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Full-Text Articles in Law

Lessons Learned From Ferguson: Ending Abusive Collection Of Criminal Justice Debt, Neil L. Sobol Oct 2015

Lessons Learned From Ferguson: Ending Abusive Collection Of Criminal Justice Debt, Neil L. Sobol

Faculty Scholarship

On March 4, 2015, the Department of Justice released its scathing report of the Ferguson Police Department calling for “an entire reorientation of law enforcement in Ferguson” and demanding that Ferguson “replace revenue-driven policing with a system grounded in the principles of community policing and police legitimacy, in which people are equally protected and treated with compassion, regardless of race.” Unfortunately, abusive collection of criminal justice debt is not limited to Ferguson. This Article, prepared for a discussion group at the Southeastern Association of Law Schools conference in July 2015, identifies the key findings in the Department of Justice’s report …


Cost-Effective Juvenile Justice Reform: Lessons From The Just Beginning “Baby Elmo” Teen Parenting Program, Shani M. King, Rachel Barr, Jennifer Woolard Aug 2015

Cost-Effective Juvenile Justice Reform: Lessons From The Just Beginning “Baby Elmo” Teen Parenting Program, Shani M. King, Rachel Barr, Jennifer Woolard

Shani M. King

This Article reviews the literature describing the rise of mass incarceration and its effects on individuals, families, and communities. The Article then describes the Just Beginning “Baby Elmo” Program, a cost-effective, sustainable parental instruction and child visitation intervention created for use with incarcerated teen parents. This intervention is designed to increase the quality of interaction between parent and child, increasing the likelihood that the teen father and child will form a positive relationship and maintain that relationship after release from detention—thereby increasing the child’s resilience and reducing the risk of recidivism for the teen father. The “Baby Elmo” Program is …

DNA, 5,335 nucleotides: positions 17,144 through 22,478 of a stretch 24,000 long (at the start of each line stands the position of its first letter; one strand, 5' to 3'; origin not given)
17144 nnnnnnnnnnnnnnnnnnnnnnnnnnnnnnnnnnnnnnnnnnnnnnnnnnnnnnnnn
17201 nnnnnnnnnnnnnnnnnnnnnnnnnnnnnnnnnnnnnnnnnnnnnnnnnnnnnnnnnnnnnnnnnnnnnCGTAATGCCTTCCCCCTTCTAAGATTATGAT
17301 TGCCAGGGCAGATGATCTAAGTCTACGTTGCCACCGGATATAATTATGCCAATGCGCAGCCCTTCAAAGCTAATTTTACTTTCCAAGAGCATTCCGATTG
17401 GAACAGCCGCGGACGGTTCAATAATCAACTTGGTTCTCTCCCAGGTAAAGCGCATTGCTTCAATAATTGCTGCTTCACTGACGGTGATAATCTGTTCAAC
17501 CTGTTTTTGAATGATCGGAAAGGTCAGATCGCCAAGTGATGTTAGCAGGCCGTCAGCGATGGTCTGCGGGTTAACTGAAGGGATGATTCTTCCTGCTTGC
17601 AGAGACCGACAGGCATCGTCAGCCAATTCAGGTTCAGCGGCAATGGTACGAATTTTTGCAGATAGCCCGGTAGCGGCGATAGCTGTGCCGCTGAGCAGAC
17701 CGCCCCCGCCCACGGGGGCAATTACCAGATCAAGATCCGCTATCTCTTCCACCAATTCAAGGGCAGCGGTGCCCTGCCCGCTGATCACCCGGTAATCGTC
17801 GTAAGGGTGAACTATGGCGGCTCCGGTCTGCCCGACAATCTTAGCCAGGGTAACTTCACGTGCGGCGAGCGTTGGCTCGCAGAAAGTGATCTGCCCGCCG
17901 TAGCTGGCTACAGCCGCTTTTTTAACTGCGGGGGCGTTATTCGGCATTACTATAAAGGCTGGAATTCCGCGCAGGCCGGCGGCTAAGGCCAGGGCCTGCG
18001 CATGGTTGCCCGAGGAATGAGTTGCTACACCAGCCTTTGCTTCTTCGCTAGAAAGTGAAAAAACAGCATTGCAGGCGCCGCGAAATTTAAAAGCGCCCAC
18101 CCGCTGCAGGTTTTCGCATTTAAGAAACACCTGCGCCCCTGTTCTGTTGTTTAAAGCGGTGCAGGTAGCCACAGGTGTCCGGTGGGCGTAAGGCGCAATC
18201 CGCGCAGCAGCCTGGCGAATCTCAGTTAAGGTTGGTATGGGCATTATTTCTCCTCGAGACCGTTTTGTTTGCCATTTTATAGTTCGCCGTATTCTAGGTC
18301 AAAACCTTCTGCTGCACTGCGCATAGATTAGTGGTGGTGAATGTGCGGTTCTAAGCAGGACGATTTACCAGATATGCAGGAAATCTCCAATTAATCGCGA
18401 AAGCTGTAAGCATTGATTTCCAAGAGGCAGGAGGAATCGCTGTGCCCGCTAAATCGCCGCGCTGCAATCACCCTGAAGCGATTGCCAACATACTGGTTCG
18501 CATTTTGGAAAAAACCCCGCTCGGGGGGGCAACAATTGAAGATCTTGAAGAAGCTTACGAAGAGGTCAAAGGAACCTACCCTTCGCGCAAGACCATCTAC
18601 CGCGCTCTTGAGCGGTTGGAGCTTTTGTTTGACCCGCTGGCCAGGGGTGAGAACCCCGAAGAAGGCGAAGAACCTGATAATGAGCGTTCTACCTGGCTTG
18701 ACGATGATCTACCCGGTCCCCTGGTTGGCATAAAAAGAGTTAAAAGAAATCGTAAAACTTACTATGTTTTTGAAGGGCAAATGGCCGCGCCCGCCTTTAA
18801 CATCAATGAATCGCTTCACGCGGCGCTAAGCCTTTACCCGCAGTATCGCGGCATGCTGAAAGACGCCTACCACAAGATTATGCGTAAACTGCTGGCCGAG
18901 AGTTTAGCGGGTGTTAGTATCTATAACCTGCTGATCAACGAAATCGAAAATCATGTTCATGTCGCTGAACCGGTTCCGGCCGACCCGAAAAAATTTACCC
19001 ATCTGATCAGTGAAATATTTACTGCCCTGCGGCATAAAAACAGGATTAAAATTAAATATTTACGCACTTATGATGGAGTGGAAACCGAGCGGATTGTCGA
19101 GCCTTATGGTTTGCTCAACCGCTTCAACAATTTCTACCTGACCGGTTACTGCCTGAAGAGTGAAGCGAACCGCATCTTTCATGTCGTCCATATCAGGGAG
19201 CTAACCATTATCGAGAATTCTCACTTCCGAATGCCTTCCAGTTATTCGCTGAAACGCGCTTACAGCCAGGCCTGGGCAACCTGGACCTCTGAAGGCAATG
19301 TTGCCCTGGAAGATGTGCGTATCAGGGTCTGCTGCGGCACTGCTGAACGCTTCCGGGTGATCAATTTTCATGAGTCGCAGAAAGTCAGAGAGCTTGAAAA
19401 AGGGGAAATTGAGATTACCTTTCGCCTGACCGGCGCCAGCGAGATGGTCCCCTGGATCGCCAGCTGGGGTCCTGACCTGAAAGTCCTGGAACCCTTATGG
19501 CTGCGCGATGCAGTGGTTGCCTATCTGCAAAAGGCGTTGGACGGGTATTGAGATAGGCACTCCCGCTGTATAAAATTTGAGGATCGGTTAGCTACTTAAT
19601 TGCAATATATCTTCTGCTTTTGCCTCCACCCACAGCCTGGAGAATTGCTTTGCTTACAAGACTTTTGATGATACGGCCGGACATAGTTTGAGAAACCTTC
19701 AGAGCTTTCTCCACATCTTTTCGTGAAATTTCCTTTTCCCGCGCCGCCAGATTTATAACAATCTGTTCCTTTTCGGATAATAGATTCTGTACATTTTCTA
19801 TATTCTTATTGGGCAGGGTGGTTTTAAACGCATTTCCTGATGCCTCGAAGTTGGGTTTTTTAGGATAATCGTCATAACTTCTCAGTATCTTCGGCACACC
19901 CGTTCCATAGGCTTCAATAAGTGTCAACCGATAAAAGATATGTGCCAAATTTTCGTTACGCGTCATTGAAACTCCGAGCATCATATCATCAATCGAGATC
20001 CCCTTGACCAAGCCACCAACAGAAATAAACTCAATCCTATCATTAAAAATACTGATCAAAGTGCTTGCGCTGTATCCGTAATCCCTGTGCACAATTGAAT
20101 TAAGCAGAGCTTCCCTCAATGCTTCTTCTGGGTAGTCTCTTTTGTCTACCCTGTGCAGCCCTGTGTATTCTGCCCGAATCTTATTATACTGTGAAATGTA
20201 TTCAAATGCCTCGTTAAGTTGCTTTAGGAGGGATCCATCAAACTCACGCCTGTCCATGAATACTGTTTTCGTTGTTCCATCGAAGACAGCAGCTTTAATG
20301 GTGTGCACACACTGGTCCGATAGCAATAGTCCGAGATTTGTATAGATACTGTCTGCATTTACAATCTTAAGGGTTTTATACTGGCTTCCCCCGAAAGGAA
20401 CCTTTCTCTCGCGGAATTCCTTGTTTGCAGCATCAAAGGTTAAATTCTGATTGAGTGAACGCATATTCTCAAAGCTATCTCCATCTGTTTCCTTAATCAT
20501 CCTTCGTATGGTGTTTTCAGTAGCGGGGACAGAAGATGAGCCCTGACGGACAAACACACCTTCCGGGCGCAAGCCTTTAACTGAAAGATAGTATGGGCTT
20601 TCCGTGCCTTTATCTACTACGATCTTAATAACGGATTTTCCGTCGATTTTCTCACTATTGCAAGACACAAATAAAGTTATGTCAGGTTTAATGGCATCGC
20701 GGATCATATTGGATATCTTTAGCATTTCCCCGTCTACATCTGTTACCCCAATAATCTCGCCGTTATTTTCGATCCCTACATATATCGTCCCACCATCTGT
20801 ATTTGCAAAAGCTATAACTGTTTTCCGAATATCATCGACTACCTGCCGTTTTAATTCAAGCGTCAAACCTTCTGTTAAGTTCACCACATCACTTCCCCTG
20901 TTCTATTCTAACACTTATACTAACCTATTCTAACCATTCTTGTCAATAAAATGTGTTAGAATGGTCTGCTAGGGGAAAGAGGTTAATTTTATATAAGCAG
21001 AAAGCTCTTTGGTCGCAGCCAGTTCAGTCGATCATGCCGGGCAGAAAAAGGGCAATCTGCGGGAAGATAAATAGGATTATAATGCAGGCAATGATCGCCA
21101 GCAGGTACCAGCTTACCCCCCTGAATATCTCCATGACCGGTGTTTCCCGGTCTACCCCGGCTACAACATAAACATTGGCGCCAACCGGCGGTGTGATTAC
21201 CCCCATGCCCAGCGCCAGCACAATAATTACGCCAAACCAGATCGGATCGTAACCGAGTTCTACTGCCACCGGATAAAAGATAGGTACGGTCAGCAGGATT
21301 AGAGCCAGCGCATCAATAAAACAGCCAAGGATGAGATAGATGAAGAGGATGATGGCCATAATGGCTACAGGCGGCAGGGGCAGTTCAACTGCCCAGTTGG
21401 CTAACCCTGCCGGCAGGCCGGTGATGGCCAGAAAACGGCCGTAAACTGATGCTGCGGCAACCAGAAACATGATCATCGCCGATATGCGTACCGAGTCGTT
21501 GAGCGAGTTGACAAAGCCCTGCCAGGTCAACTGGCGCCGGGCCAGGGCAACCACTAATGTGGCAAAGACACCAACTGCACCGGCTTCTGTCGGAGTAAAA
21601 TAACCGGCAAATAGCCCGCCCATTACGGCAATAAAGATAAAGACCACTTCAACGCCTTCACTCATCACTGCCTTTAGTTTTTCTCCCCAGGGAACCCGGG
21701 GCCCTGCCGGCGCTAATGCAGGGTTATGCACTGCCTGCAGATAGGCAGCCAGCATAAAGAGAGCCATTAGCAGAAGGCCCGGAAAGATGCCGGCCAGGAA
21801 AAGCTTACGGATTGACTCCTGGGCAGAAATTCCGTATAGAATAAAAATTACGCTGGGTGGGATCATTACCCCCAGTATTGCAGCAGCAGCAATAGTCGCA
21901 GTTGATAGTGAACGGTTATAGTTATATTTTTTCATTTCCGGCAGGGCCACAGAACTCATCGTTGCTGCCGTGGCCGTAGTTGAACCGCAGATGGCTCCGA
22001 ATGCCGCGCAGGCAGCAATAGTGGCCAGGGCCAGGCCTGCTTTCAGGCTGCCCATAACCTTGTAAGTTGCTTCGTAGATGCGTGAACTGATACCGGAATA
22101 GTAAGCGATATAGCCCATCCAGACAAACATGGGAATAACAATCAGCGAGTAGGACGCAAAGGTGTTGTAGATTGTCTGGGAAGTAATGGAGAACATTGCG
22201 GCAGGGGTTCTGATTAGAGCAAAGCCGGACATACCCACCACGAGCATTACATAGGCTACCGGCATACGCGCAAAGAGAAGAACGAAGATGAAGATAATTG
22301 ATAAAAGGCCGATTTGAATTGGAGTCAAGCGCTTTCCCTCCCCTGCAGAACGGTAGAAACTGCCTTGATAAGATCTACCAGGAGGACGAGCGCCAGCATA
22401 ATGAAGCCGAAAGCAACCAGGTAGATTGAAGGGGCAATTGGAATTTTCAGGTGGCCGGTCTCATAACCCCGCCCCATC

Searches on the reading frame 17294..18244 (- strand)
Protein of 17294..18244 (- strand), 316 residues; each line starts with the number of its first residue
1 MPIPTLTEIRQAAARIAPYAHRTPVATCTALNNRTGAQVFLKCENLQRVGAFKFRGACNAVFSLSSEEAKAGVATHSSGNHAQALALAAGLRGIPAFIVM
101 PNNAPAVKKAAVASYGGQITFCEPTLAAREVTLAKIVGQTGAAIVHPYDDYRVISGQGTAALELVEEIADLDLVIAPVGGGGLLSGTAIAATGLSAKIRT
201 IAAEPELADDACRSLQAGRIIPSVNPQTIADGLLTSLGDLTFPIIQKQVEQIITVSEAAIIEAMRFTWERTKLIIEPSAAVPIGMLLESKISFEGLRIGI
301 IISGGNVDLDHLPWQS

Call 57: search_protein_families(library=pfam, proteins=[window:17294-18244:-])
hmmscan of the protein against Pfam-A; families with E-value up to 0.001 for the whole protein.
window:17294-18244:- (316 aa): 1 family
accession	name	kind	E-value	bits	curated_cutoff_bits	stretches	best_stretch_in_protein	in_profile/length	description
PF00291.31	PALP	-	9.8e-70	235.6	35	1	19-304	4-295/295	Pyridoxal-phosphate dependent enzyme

Why Opposing Hyper-Incarceration Should Be Central To The Work Of The Anti-Domestic Violence Movement, Donna Coker, Ahjané D. Macquoid Jul 2015

Why Opposing Hyper-Incarceration Should Be Central To The Work Of The Anti-Domestic Violence Movement, Donna Coker, Ahjané D. Macquoid

University of Miami Race & Social Justice Law Review

No abstract provided.


Newsroom: Savage On Mentally Ill Convicts, Roger Williams University School Of Law Jun 2015

Newsroom: Savage On Mentally Ill Convicts, Roger Williams University School Of Law

Life of the Law School (1993- )

No abstract provided.


There Goes The Neighborhood: Exposing The Relationship Between Gentrification And Incarceration, Casey Kellogg May 2015

There Goes The Neighborhood: Exposing The Relationship Between Gentrification And Incarceration, Casey Kellogg

Themis: Research Journal of Justice Studies and Forensic Science